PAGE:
demand equation: Q d = D (P,Y )

shows that the quantity of cars consumers


demand is related to the price of cars and aggregate income

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Digression: functional notation

General functional notation


shows only that the variables are related.

Q d = D (P,Y )

A specific functional form shows


the precise quantitative relationship.
A list of the Example: variables that affect D (P,Y ) = 60 Q d 10P + 2Y

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The market for cars: Demand


demand equation:
Price of cars

D (P ,Y )

The demand curve shows the relationship between quantity demanded and price, other things equal.

D
Quantity of cars

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The market for cars: Supply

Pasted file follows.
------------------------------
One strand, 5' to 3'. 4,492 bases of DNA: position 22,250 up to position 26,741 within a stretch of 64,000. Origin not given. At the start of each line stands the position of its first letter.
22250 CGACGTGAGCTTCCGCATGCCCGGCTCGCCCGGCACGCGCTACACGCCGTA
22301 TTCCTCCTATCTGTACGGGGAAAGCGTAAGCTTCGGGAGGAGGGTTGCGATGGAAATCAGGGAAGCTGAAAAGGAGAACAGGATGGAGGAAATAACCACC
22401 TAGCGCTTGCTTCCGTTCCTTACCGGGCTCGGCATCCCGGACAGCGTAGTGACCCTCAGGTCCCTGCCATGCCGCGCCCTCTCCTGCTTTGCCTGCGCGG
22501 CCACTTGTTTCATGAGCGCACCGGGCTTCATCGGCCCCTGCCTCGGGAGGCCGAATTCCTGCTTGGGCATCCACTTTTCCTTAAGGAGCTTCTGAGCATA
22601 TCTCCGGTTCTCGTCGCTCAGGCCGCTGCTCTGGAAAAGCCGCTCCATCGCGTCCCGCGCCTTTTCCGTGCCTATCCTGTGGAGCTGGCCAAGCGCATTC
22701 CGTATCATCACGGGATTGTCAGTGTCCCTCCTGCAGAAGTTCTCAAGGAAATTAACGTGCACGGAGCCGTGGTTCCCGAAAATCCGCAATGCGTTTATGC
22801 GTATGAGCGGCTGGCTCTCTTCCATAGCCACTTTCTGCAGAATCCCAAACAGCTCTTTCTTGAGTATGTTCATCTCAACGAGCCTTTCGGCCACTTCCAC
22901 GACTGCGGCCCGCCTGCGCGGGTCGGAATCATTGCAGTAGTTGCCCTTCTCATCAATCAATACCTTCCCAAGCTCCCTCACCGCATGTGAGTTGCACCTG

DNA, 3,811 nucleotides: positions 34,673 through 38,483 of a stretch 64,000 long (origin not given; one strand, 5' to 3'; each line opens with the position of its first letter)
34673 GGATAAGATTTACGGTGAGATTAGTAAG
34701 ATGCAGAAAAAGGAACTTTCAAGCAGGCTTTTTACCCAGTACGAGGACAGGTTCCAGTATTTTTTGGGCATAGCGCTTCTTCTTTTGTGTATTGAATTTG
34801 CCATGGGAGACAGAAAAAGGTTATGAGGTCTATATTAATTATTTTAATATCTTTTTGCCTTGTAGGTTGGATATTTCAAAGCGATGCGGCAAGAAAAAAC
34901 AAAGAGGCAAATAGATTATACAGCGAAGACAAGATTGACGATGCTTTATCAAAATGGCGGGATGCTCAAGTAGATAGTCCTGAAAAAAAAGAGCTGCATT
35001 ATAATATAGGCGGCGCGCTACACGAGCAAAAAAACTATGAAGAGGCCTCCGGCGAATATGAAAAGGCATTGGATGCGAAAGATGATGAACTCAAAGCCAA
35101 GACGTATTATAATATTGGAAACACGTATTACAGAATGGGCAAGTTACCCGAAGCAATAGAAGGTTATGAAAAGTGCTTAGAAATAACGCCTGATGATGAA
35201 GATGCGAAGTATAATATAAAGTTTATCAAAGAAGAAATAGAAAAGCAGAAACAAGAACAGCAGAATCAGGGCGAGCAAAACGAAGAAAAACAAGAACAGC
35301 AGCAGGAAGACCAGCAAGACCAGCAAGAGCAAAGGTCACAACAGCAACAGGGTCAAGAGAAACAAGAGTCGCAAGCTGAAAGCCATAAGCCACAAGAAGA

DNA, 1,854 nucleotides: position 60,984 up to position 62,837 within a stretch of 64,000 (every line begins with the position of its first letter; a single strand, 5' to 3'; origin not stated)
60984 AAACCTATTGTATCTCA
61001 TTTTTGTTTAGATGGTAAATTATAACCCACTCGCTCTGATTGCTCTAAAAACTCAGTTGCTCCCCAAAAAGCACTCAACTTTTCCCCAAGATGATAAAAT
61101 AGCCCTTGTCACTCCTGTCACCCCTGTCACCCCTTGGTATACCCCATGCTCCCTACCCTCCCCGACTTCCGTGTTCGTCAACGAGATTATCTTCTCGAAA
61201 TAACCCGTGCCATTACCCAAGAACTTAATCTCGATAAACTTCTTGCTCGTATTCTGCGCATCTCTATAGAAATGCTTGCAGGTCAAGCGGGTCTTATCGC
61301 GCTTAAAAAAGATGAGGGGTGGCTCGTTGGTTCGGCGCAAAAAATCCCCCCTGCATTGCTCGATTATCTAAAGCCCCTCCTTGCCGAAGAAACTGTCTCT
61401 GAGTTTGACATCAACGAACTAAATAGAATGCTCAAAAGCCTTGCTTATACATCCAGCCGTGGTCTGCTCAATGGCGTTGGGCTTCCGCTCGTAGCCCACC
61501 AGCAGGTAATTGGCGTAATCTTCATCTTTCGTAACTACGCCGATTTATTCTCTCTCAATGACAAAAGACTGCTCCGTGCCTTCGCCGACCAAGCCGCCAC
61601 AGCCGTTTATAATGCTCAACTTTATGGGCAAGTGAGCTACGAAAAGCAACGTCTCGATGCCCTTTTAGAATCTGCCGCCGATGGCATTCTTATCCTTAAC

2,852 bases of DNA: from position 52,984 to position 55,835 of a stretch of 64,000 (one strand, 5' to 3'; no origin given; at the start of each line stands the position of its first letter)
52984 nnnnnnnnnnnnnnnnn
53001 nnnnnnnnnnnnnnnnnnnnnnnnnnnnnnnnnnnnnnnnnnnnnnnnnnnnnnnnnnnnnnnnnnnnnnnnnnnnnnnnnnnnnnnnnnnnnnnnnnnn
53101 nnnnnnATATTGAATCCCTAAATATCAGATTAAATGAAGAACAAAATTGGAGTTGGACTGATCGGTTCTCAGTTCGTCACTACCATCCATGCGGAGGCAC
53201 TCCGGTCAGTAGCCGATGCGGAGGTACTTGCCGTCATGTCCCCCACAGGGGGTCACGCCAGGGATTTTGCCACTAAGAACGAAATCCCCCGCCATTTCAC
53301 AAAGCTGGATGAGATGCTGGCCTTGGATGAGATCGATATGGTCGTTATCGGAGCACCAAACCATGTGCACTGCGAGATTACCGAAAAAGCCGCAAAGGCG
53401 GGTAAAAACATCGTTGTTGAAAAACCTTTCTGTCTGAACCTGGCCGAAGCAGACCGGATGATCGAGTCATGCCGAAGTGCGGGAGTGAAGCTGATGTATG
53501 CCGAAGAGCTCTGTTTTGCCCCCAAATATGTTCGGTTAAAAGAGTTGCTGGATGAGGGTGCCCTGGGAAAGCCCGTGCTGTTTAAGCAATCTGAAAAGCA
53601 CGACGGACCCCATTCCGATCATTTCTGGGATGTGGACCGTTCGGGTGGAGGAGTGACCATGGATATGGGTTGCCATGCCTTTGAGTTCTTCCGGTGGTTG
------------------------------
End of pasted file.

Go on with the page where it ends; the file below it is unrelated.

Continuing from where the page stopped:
supply equation:
Price of cars

P
S

Q S (P , Ps )
The supply curve shows the relationship between quantity supplied and price, other things equal.

D
Quantity of cars

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The market for cars: Equilibrium


Price of cars

P
S

equilibrium price

D
Quantity of cars

equilibrium quantity
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The effects of an increase in income


demand equation:

Q d D (P ,Y )
An increase in income increases the quantity of cars consumers demand at each price which increases the equilibrium price and quantity.
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Price of cars

P
S

P2

P1
D1 Q1 Q2

D2

Quantity of cars

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The effects of a steel price increase


supply equation:

Q S (P , Ps )
An increase in Ps reduces the quantity of cars producers supply at each price

Price of cars

S2

S1

P2 P1 D Q2 Q1
Quantity of cars

which increases the market price and reduces the quantity.

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Endogenous vs. exogenous variables

The values of endogenous variables


are determined in the model.

The values of exogenous variables


are determined outside the model: the model takes their values & behavior as given.

In the model of supply & demand for cars,